Deccani Painting



The Deccani painting style, though miniature, was not entirely similar to the Mughal dominated north, but assimilated influences from Iran, Europe and Turkey through the sea trade routes with the Indian style (largely from Vijaynagar) to evolve a more elaborate, and decorative style i.e. more opulence and less technique. One of the earliest recorded amongst these Deccani miniatures are the illustrations for the Persian epic Tarif i Hussain Shahi. Here the style and execution were deeply influenced by the Deccan and resembled the illustrations of a famed cookery book Nimat Nama (Book of Delicacies), an earlier manuscript from Central India.

 The most magnificent and unparalleled artistic creation of the historic miniature are the famous Ragmala series of paintings. Several of these are reported to have originated at Bijapur during Ibrahim Adil Shah’s reign. Ibrahim Adil Shah himself was an accomplished painter and supposedly a patron of music too.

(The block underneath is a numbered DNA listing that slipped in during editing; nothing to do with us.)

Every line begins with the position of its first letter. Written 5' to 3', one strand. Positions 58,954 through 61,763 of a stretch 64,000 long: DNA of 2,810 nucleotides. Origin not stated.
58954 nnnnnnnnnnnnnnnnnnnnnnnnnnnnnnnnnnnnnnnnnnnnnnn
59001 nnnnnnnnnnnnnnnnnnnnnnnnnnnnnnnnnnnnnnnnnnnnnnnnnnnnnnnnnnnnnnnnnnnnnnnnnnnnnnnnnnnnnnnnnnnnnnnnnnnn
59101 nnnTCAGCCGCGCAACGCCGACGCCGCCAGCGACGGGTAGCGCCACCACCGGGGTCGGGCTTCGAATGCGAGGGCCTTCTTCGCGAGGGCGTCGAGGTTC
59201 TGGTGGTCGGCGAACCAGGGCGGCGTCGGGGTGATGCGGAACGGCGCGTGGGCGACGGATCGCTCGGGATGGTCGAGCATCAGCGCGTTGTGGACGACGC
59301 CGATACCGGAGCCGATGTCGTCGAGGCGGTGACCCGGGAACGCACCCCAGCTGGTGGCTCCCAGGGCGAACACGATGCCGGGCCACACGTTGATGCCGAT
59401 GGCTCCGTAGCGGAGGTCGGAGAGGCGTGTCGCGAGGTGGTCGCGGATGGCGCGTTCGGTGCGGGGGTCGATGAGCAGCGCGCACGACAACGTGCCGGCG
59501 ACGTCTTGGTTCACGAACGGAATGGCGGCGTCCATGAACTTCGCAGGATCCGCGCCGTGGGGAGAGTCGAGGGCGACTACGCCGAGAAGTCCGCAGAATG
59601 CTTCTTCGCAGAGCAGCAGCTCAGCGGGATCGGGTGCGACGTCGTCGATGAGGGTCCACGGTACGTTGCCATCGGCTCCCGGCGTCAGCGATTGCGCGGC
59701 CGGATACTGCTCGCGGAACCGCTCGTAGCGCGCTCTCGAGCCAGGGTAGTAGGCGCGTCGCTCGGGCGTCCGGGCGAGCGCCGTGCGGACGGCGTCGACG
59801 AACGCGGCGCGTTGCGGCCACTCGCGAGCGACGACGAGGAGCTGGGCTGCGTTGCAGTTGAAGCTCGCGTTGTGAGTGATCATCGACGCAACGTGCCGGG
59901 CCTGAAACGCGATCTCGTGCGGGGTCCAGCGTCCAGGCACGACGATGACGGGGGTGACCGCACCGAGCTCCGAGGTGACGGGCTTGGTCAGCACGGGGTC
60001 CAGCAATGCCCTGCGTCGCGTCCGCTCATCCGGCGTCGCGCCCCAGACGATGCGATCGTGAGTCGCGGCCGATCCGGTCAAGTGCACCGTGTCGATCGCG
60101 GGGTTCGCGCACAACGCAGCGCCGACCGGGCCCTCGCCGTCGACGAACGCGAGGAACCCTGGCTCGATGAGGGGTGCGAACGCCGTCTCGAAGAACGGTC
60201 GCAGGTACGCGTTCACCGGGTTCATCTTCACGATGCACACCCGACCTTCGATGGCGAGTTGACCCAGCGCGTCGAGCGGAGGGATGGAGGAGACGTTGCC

Among the architectural relics of this region from the 16th century is the Bijapur Gol Gumbaz  (erected about AD1656) in the memory of Mohammad Adil Shah, which though not very majestic on account of being unfinished, is one of the worlds largest domed spaces.


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